Bastrop affordable housing project meets mostly opposition at hearing

Mary Huber Bastrop City Manager Lynda Humble speaks in favor of an affordable housing apartment complex, The Preserve at Hunters Crossing, at a public hearing on Jan. 30 held by the Texas Department of Housing and Community Affairs. MARY HUBER/BASTROP ADVERTISER

Dozens of Hunters Crossing homeowners voiced strong opposition at a public hearing Tuesday to a planned affordable housing apartment complex slated to go up across the street from the subdivision off Texas 71 in Bastrop.

Among their concerns were the potential for increased crime and traffic congestion, exacerbated drainage problems and a drop in property values. Some homeowners pleaded with developer MacDonald Companies to move the project to another site.

“You are putting something so close to a neighborhood of houses,” Hunters Crossing resident Kurt Green said. “I just have to think if you were to stick this project somewhere else, you probably wouldn’t have resistance tonight.”

The Preserve at Hunters Crossing is slated to go up at the corner of Home Depot Way and Hunters Crossing Boulevard and will include one-, two- and three-bedroom apartments priced between $785 and $1,078 per month without utilities. They will be reserved for tenants who make 60 percent of the average median income for the Austin area, or $48,840 a year for a family of four.

MacDonald Companies has applied to receive low-income housing tax credits from the Texas Department of Housing and Community Affairs to help finance the project, which if approved will translate to a $828,000 tax break each year for the next 10 years, totaling $8.3 million, the department said.

The agency will decide at a board meeting Feb. 22 whether to approve the application.

At Tuesday’s hearing, company president Justin MacDonald said whether the project is approved or not, he intends to build an apartment complex at the site at 210 Hunters Crossing Blvd. — it’s just a matter of whether the units will be affordable or not.

“This property has been zoned for multi-family apartments since before any of your houses were built,” MacDonald said. “There will be apartments on this site someday. If they are not affordable, there will still be apartments on this site someday. I am sorry if your Realtors didn’t disclose that to you, or you didn’t see that when you bought your house.”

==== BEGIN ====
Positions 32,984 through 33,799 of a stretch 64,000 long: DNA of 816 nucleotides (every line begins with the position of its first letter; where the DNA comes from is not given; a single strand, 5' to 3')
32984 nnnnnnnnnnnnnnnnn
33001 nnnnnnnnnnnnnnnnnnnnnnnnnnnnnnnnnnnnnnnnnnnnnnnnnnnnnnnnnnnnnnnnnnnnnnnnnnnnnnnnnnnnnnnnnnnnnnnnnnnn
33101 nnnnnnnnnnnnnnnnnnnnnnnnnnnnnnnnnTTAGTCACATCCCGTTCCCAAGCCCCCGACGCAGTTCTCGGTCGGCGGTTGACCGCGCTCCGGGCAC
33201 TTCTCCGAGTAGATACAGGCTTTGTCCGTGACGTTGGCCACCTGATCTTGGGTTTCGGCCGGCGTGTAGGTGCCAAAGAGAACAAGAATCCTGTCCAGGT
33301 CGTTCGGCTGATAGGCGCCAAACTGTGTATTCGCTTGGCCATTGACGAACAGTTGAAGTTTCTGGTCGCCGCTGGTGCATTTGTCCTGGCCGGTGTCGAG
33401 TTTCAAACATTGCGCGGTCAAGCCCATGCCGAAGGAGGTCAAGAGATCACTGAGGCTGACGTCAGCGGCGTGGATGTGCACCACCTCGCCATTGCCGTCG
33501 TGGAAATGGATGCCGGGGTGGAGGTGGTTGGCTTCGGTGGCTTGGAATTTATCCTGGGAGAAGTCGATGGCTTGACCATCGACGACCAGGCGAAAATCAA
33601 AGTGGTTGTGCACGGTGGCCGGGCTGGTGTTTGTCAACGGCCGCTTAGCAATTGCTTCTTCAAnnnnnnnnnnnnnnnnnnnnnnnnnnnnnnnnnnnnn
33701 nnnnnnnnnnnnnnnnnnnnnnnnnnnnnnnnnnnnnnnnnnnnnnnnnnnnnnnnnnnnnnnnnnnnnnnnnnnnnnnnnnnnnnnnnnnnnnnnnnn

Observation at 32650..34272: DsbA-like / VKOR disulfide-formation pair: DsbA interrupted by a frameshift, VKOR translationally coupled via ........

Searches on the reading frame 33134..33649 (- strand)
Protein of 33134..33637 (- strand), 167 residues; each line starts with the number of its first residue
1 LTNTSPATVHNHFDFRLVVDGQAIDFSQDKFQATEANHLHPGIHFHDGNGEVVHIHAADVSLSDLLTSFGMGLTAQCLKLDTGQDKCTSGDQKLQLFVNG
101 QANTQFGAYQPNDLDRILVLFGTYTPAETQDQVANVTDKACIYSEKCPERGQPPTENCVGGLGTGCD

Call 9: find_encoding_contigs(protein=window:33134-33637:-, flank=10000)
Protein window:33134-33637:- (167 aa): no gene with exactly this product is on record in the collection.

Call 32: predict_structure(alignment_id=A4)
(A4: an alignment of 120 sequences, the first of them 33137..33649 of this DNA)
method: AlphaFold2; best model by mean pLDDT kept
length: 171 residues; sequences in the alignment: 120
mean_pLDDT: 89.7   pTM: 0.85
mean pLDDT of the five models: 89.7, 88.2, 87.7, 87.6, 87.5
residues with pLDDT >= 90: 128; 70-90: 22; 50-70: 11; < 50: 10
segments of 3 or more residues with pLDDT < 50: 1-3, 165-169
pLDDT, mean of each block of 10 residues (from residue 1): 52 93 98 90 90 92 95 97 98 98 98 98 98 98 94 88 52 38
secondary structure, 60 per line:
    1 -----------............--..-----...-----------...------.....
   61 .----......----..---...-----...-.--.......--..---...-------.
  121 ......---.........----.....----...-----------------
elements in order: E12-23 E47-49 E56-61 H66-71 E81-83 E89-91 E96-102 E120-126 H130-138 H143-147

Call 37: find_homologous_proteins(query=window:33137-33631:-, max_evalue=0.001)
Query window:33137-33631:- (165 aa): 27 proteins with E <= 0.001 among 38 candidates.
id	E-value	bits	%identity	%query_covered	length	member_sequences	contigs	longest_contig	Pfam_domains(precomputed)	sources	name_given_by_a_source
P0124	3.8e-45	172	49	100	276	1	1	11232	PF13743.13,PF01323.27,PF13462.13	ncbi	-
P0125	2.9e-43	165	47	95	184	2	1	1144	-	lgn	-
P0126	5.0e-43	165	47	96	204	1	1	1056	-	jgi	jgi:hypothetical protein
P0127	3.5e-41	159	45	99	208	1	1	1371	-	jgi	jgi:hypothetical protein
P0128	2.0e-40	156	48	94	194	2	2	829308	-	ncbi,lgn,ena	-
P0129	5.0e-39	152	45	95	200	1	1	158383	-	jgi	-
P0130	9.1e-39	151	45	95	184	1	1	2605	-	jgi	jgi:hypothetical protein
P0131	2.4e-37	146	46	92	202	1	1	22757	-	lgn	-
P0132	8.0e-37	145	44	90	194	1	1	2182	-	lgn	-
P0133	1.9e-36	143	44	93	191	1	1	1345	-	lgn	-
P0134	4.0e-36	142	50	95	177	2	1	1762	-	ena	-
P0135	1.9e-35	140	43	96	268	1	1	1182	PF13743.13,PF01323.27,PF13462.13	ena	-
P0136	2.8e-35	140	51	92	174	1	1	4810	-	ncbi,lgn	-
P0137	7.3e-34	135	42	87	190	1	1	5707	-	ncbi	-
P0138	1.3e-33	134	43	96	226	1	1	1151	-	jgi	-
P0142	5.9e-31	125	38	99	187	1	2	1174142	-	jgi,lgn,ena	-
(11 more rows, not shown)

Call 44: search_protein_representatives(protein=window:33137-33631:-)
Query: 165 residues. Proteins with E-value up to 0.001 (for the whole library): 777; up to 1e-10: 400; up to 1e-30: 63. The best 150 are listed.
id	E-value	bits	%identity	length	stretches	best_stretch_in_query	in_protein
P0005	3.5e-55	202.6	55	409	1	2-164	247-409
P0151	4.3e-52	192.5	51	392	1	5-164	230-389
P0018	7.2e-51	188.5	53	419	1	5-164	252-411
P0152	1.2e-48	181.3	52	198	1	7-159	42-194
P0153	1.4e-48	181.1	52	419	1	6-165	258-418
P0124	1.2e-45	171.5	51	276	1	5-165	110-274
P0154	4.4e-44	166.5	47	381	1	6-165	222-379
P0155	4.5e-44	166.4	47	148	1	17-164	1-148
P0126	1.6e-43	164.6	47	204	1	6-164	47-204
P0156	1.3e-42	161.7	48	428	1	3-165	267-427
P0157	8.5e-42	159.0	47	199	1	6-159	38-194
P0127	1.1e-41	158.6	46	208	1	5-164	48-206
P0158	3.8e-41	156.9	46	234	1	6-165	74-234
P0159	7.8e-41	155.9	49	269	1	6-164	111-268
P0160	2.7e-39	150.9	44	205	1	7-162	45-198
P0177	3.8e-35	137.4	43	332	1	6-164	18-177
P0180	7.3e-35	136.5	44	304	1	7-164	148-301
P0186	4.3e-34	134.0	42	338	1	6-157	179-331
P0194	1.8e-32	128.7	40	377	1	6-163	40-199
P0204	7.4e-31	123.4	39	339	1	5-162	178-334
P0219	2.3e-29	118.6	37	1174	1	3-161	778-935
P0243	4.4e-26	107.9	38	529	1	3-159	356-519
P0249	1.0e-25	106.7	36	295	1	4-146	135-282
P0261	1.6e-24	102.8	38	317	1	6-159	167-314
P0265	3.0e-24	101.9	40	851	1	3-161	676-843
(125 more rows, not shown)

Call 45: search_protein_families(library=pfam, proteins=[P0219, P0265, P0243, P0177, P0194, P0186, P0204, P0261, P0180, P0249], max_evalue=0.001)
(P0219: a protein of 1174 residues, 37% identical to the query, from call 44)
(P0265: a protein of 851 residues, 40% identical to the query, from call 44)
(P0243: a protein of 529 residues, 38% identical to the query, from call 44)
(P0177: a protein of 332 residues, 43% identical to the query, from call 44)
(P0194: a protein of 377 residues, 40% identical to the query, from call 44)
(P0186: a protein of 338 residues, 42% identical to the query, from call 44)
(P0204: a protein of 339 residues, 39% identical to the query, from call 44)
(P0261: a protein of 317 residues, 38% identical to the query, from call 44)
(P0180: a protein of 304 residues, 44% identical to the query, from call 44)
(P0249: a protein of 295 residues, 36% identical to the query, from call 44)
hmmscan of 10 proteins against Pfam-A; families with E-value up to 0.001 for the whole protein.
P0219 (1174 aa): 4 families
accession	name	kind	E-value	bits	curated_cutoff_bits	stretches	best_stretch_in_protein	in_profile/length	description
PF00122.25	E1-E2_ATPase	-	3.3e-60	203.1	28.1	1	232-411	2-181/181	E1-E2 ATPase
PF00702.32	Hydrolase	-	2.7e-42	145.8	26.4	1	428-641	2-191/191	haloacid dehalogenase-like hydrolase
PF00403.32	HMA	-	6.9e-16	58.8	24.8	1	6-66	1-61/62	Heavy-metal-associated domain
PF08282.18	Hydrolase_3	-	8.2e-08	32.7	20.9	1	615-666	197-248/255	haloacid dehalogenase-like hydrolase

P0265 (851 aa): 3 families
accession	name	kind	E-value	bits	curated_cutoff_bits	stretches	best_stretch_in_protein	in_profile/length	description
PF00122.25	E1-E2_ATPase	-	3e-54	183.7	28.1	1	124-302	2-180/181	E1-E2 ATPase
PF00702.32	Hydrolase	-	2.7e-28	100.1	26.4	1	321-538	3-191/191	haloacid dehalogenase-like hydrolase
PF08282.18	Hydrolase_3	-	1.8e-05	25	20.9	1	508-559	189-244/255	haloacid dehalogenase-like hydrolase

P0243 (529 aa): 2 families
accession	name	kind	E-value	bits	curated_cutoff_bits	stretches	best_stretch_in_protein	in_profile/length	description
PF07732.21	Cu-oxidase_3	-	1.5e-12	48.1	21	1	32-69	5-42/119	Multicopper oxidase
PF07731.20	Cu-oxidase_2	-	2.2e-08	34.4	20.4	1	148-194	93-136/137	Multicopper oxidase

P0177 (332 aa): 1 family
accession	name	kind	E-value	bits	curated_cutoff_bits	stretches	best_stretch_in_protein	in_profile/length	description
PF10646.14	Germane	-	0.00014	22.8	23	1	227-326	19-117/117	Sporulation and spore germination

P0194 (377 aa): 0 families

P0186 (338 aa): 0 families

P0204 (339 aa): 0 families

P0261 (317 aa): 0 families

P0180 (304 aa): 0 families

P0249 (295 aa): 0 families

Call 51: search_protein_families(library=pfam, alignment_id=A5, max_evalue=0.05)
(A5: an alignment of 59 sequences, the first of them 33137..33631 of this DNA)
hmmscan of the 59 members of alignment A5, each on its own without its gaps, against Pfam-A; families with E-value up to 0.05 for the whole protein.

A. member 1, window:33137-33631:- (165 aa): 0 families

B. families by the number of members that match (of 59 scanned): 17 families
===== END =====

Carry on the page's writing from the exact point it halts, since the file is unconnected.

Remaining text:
He said if the application is rejected, he will rent units at the market rate.

“We do feel that there is a significant need in Bastrop for more housing,” MacDonald said.

A recent study by nonprofit Bastrop County Cares showed the region has a shortage of available housing at all prices and that affordable housing is especially lacking, which prompted the City Council in November to pass a resolution supporting the granting of federal tax credits for the apartment project. City Manager Lynda Humble said Tuesday that Bastrop is “in desperate need of workforce housing.”

“We appreciate MacDonald Companies commitment to safe, affordable housing, which we believe should be an entitlement not a privilege,” Humble said. “I appreciate everybody who says ‘not in my backyard,’ but just so we are clear, Bastrop does have public housing — and it is in my backyard. I live two blocks from public housing. Many of our downtown residents live within four houses to a block of public housing. They make good neighbors, and they are maintained well.”

But that did not persuade many at the meeting.

“I understand that everybody wants to have affordable housing,” resident David Patterson said. “It brings in gang bangers, drug dealers, drive-by shootings, home invasions. I have seen it happen.”

MacDonald Companies has ensured it has zero-tolerance for drugs and crime. The apartments will have on-site management and require tenants to submit to criminal background checks and show ability to pay. Government assistance will not count toward a resident’s proof of income, and though the apartments will accept Section 8 vouchers, management will not solicit them, he said.

Despite assurances, most people who attended Tuesday’s meeting — 30 of 42 — said they were against the project. Public comments will be accepted by email to the Texas Department of Housing and Public Affairs through Feb. 13.

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